LITTLE ROCK, Ark. (KTHV) -- The death toll in Puerto Rico has risen to 13 after Hurricane Maria left a path of destruction this week. Hundreds more are threatened by floods and the entire island is without power.

Here at home, local Puerto Ricans in Arkansas are collecting supplies, after they said it felt as though not enough was being done to help.

"I'm missing family members right now: my dad, two aunties, and so far my cousin, and it's hard because I haven't been home in so long. And I just can't believe they're missing right now and I can't communicate,” said Neida Llanos Faris tearfully.

Instead of letting panic take over, Puerto Ricans en Arkansas, a group of almost 500 people, are collecting donations to send to the island as soon as it's safe.

"A lot of times you send money to the Red Cross and other organizations and the money doesn't go where it's supposed to. We are doing this so we can send this directly to the island. So we know the people who need it are going to get what they need,” explained Elizabeth Berumen.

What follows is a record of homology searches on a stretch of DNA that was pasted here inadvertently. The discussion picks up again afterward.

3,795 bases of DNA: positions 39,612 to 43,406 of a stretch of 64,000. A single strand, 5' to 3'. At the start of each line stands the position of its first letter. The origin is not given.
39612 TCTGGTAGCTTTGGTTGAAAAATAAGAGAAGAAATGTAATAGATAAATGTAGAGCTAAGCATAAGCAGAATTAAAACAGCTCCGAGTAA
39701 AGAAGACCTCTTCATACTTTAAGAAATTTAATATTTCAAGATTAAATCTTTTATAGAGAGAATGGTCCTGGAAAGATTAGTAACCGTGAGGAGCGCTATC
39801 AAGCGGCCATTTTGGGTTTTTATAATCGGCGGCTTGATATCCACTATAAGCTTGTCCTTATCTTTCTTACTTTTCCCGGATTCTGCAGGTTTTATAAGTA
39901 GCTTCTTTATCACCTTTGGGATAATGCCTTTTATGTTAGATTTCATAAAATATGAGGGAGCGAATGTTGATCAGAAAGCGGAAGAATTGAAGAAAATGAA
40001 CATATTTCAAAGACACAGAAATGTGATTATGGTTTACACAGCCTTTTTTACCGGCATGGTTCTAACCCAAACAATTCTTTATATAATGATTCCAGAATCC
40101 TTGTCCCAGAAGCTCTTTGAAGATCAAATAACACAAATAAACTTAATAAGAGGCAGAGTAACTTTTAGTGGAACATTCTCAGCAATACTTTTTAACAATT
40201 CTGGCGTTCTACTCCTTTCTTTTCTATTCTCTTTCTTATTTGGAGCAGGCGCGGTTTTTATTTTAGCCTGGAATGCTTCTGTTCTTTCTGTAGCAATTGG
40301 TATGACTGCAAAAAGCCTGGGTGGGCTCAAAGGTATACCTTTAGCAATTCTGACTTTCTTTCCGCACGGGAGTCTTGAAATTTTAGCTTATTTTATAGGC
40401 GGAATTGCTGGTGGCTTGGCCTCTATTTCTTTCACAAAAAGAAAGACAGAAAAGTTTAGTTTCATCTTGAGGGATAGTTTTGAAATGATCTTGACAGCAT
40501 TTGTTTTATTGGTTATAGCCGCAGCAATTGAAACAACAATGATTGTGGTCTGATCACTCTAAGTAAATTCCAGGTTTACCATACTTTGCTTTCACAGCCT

The Red Cross, other NGOs, and the U.S. government have faced harsh criticism that they aren't taking Hurricane Maria's devastation in Puerto Rico as seriously as the storms that hit the U.S. mainland.

"We are a part of the United States and we should get the same attention Harvey is getting. The funds, the thoughtfulness, the reaching out. Nobody has reached out to say 'ok hey, what can we do,’” Berumen added.

"We had several volunteers pre-positioned in Puerto Rico and the U.S. Virgin Islands prior to landfall with Hurricane Irma. Those same people. most of them are still there and they kind of weathered the storm with the people of Puerto Rico and the U.S. Virgin Islands,” Lori McFarlane, Executive Director of Greater Arkansas Red Cross said Friday.

She said as far as the Red Cross goes, it's not a matter of want, but logistics, that is keeping them out of Puerto Rico right now. She herself has been in Southwest Florida for the last ten days, helping that area recover from Hurricane Irma. Volunteers are currently spread from Houston to Mexico City.

The Red Cross, she said, is facing the same obstacles the Puerto Ricans in Arkansas are facing: no access to ports, closed air ports, and little communication, rejecting the notion that the mainland matters more.

"I know that we are going to be giving them just as much help, and support, and relief as possible. As much as we would anyone else," Lori McFarlane said.

Want to pitch in? The Red Cross said you can donate directly to Maria or any other natural disaster victims by texting the name of the storm to 90999.

Puerto Ricans en Arkansas is asking for batteries, diapers for both children and the elderly, water, and non-perishable foods. They will be collecting them and storing them until the island can be reached. You can contact them here.